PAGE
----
On Jan 16th 2008 the Innovation Universities and Skills Select Committee published the Government's response to the Science & Technology's Committee's Report on the Funding of Science and Discovery Centres. The Government response was jointly prepared by DIUS, DCSF and DCMS and aims to answer the recommendations made by the Select Committee.
Their five page report can be viewed via our website at www.ecsite-uk.net/selectcommittee Ecsite-uk are pleased that the Government acknowledges that “science and discovery centres provide a forum for communicating and presenting scientific knowledge and debate on issues to children, families and the wider communities, often in an interactive, fun and informal environment which can enhance the individual’s formal learning experiences and capture young people’s imaginations.” We would like to note here that the science centres across England are largely run as independent educational charities supported only by funding from corporate partners and other funding bodies, ticket sales, shop and café revenue, income from hosting events and in some cases by revenue from subsidiary (unrelated) businesses.
Ecsite-uk welcomes the DIUS commitment to commission research in early 2008, in consultation with the DCSF and DCMS, to establish how effective the science centres would be compared to other delivery agents in helping the Government to meet both its STEM and public engagement goals. Ecsite-uk will of course offer our full assistance to this project. We are confident in the work we do as a sector and that we offer excellent value for money as places where our nation’s children, students, teachers, families and others can be truly inspired by science, spending time together with professionals engaging in science in its widest context.
We would of course have liked to have seen some financial commitment to our sector for the future. However, we recognize the Governments need for an assessment to prove independently that we deliver exceptional quality and offer excellent value for money.
We would be happy to work with the DIUS and other STEM providers in the creation of joint criteria against which we would measure the effectiveness of all STEM provision, including science centres. We would welcome a commitment from Government that if through this research our centres demonstrate excellent value for money along with science engagement in a more lasting way as compared with other providers, that there would be a high probability of being considered for sizeable future funding.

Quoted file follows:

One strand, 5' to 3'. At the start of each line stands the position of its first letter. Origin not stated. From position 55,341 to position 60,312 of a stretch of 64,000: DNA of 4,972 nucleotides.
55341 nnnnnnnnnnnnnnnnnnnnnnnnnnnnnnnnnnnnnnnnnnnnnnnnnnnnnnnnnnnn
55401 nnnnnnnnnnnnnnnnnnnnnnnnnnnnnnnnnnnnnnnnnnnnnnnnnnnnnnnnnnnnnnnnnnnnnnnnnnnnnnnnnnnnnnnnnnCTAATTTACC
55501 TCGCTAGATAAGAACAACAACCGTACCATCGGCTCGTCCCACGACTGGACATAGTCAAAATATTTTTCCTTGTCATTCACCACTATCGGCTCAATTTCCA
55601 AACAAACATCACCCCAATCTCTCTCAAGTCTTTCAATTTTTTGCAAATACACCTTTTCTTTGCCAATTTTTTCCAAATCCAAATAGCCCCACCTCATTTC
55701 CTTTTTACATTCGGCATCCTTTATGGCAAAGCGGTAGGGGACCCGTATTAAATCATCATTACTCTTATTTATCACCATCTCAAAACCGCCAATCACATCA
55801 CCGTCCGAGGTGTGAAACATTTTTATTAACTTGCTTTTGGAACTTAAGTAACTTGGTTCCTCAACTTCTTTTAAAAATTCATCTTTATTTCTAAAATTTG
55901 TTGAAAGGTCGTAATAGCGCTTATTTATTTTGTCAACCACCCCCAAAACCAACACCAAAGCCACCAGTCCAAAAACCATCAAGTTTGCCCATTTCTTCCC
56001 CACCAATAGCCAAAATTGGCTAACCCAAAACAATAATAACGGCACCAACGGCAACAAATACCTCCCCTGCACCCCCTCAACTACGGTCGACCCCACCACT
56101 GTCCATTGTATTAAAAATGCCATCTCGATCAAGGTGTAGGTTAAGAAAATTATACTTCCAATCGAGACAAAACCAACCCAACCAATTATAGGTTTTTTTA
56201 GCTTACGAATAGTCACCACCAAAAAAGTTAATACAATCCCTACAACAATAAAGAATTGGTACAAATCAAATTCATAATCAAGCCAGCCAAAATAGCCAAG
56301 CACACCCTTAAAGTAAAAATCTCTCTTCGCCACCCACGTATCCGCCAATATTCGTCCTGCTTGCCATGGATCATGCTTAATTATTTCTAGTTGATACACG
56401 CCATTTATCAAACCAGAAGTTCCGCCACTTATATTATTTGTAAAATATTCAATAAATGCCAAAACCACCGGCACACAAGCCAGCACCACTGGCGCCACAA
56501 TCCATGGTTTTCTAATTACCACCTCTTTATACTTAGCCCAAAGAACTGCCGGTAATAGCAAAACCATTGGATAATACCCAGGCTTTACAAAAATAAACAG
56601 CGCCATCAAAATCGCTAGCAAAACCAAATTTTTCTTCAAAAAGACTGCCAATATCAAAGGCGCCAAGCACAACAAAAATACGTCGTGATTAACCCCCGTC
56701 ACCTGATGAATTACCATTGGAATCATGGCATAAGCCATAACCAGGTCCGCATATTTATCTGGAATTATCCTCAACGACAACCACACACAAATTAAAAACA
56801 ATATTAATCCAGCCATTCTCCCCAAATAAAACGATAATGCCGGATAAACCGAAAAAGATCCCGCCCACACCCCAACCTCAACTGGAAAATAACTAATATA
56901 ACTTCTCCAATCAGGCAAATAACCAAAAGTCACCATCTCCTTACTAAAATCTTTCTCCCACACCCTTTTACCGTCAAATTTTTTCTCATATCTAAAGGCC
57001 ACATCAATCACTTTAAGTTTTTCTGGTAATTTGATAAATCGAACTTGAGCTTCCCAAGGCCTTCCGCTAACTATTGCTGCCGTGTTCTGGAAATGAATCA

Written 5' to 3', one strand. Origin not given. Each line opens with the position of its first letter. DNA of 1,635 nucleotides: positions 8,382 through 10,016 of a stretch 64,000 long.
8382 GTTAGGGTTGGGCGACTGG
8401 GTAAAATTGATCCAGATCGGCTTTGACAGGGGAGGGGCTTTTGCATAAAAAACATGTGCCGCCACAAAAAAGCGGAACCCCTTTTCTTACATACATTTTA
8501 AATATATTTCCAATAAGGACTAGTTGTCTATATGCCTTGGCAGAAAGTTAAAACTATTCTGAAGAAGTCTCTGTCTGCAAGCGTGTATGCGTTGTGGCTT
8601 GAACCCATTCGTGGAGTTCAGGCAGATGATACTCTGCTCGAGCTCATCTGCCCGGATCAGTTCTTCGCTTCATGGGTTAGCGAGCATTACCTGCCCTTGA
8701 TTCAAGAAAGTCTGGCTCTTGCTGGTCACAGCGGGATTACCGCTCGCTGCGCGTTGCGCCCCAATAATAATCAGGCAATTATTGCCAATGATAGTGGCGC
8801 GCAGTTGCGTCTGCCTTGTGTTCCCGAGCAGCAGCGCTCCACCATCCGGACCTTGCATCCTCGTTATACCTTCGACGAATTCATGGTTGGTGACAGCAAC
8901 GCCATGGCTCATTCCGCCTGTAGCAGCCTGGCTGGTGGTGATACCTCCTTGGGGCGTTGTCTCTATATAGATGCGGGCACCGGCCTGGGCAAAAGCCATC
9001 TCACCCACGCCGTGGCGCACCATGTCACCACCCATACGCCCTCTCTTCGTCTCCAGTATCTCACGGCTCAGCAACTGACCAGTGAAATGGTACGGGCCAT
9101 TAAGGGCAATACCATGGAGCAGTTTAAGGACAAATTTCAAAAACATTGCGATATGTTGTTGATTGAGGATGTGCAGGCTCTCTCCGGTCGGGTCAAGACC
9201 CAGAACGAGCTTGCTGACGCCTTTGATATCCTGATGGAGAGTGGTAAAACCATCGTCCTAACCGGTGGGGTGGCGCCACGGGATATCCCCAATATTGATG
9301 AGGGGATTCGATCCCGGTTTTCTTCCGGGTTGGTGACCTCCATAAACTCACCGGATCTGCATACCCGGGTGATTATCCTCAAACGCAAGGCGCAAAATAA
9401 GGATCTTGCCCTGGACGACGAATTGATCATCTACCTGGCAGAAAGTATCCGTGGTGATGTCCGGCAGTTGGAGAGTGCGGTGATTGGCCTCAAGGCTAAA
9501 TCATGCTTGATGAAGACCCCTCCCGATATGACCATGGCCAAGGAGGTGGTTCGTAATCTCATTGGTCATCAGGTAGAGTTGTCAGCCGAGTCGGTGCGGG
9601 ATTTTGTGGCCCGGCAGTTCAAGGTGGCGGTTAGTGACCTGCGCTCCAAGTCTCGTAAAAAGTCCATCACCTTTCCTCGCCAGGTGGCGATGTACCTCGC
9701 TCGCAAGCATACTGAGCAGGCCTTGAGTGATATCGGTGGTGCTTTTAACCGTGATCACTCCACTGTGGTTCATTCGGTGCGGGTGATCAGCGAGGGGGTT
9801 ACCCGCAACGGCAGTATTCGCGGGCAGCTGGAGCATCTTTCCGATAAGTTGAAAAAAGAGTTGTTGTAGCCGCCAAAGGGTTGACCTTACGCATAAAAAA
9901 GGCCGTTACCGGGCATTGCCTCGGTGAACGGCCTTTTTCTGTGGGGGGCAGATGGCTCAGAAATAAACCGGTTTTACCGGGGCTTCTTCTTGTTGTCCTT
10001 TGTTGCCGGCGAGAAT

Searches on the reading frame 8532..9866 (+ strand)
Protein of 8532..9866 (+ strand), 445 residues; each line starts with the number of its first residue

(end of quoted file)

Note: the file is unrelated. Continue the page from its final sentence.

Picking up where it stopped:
We would have preferred more robust Government support of the Select Committee recommendation to guide Local Authorities to offer 100% business rates relief to science centres and will aim to review an approach for this as a sector.
We would also have liked to have seen a recommendation for a fuller independent study of the overall impact of science centres as recommended in the Select Committee Report, namely assessing their role in encouraging young people to pursue STEM careers and how effectively science centres influence public discussion and perception of science issues. However, we recognize the finite public resource available and are encouraged by the opportunity to prove, through the DIUS and other research, the excellent quality of engagement and informal learning that science centres provide.
The report refers to the ₤750 000 awarded to UK science centres. This has funded 14 science centres (approx ₤50 000 each) to take part in 5 collaborative pilot projects engaging adults and children with the wonders of science right across England and Wales.
It has been a huge success and the projects have worked with many thousands of students and their teachers from all over England and Wales including those in the most remote school in England through to those in our inner cities. The projects have created new mechanisms for captivating students and teachers for the future, including mini-science exhibits to invigorate experimental science teaching in schools as well as inflatable domes where whole classes of students can be immersed in a fully interactive journey through the galaxies (stopping where they choose). Within these domes they can also choose to explore the wonders inside our cells, or be captivated by the beautiful and amazing world of light. In all cases the projects built new partnerships and engaged new audiences, and will have effects that extend long beyond this funding provision.
Looking to the future
We are currently in dialogue with the members of the DIUS and DCSF to apply their funding in ways that maximize potential through sharing experience and knowledge within our sector. This will include amongst other things bringing target groups of people within the sector together to share best practice, and working towards improving financial sustainability wherever possible.
The research suggested by the Government in this report will be an important next step to prove the successful ways we engage people with science and the enormous added value science centres provide to science learning and science literacy in the UK.
Both the science centres and the Government share a common vision - that of inspiring and engaging people of all ages and backgrounds with science.
We believe the UK’s science centres and museums represent an extraordinary resource for the future of science in this country. As a network with a physical infrastructure and 17 million visitors a year, we are uniquely positioned to foster scientific entrepreneurship and a genuine and long-lasting sense of excitement and adventure in science with people of all ages in all parts of the UK.
We look forward to continuing these discussions with the Science and Innovation Minister Ian Pearson on February 12th 2008 and exploring ways the UK science centres can use their expertise and proven appeal to audiences to partner with the Government to achieve this shared vision.